TechUK said that Freeview Play, the new connected TV platform from UK DTT platform Freeview, will open up increased access to content from catch-up services provided by the public service broadcasters.
However, it criticised Digital UK – the organisation that backs the UK’s terrestrial TV service and provides operational support for the Freeview DTT platform – for asking manufacturers to pay a charge to enable the service in consumer products.
“We welcome the planned introduction of the Freeview Play service as we move towards a new generation of TV user experience and content consumption. We are however, very concerned that the introduction of this service comes at a significant cost to hardware device manufacturers who are already investing in considerable R&D effort to develop new products to meet the Freeview Play requirements,” said Paul Hide, director of operations for techUK.
Responding to the criticism, Digital UK said that the “modest cost” that would be charged to device manufacturers would contribute to the running costs of Freeview Play and that its member organisations – the BBC, ITV, Channel 4 and Arqiva – are making a significant five-year investment into the development of the platform.
“Manufacturers who choose to offer the service are asked to contribute a modest amount to help meet the development and ongoing costs of operating the new platform. This includes access to catch-up players from the main broadcasters and testing materials, alongside Freeview’s marketing support. This approach is not unusual across the industry,” said Digital UK in a statement.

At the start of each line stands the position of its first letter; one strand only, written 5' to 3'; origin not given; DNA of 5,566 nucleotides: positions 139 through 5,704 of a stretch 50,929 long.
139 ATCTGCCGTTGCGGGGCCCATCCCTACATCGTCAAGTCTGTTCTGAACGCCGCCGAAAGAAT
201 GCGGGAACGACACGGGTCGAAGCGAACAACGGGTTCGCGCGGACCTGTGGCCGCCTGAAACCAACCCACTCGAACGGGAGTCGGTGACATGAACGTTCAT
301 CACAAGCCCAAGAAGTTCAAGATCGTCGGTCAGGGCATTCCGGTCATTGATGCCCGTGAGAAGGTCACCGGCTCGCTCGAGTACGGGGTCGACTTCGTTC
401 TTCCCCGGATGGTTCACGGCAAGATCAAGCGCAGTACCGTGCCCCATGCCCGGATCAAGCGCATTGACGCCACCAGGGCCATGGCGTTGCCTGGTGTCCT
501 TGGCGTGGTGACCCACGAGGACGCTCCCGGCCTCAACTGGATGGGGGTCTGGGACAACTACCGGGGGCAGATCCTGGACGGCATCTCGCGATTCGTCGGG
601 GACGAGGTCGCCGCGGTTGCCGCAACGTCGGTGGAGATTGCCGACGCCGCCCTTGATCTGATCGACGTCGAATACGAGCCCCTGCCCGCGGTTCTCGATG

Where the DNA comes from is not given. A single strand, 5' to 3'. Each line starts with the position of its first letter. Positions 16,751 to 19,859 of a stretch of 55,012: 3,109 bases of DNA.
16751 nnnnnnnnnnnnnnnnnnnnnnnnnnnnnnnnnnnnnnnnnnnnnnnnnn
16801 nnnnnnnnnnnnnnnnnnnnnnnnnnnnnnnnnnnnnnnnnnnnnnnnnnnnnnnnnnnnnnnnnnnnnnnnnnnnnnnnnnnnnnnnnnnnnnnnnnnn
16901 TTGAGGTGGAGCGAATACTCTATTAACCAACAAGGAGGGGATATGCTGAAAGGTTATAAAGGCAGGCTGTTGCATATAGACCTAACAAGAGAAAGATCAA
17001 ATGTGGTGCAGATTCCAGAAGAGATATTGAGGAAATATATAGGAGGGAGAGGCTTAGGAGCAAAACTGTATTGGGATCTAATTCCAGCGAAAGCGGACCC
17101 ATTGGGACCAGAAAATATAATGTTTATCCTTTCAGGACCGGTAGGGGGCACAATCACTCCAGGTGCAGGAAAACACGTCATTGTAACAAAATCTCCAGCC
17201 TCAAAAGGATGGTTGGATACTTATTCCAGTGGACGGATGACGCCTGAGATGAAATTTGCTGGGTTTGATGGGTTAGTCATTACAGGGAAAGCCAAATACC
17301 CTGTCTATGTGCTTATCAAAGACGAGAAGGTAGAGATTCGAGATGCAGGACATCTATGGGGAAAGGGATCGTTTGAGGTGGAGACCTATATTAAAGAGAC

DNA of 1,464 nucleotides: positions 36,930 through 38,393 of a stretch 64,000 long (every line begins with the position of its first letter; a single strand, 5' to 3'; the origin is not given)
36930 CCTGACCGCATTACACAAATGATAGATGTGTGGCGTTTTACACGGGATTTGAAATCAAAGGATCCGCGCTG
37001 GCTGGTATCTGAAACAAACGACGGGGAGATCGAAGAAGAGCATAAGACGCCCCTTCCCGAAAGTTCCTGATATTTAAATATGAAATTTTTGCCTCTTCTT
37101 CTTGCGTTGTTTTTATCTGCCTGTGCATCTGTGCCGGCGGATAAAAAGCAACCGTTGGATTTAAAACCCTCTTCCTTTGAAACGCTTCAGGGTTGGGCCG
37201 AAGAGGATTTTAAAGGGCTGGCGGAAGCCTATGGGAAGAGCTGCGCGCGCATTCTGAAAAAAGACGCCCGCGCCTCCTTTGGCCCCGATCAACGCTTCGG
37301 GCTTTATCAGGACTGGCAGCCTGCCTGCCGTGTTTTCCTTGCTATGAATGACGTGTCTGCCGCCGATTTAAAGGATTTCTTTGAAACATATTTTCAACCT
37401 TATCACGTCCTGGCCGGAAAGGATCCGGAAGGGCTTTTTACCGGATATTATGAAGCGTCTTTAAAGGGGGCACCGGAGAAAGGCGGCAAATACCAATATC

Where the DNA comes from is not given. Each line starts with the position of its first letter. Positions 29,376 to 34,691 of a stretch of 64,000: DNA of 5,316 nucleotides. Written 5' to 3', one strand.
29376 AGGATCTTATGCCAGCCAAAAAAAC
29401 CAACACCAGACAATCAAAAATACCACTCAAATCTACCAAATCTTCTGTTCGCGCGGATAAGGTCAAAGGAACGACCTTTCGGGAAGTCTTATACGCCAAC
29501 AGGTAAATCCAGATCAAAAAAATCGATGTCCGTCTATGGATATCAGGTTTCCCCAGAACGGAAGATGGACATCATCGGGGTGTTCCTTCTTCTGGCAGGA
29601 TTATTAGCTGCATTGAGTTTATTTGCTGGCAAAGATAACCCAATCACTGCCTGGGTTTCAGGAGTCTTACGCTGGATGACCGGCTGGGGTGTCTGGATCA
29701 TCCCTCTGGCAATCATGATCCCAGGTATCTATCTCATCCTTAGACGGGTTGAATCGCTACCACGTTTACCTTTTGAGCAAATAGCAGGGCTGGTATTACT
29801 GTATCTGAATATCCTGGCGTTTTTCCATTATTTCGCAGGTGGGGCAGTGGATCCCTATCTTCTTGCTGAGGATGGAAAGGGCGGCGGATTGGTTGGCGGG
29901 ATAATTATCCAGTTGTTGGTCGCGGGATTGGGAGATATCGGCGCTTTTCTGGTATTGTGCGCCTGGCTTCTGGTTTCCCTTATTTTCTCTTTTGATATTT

“How manufacturers absorb this cost, which does not apply to other Freeview products, is an individual matter for them. Viewers do not pay for Freeview Play beyond the initial cost of their TV or set-top box.”
TechUK’s Hide argued that the product levy is an additional cost that will “ultimately be passed onto the consumer.”
“The viewer has already paid a TV licence fee to access these services and this undermines both the concept of free-to-view television and the founding principles on which Digital UK was created.”
He also claimed that the UK’s free-to-view broadcasting landscape “is already a complex and, arguably, inefficient environment,” meaning “additional cost and confusion for the UK viewer.”
TechUK represents more than 850 companies that collectively employ 700,000 people – roughly half of all tech sector jobs in the UK.
Freeview unveiled details of Freeview Play at a press launch in London in February. The first devices to include the platform are due to be released later this year.
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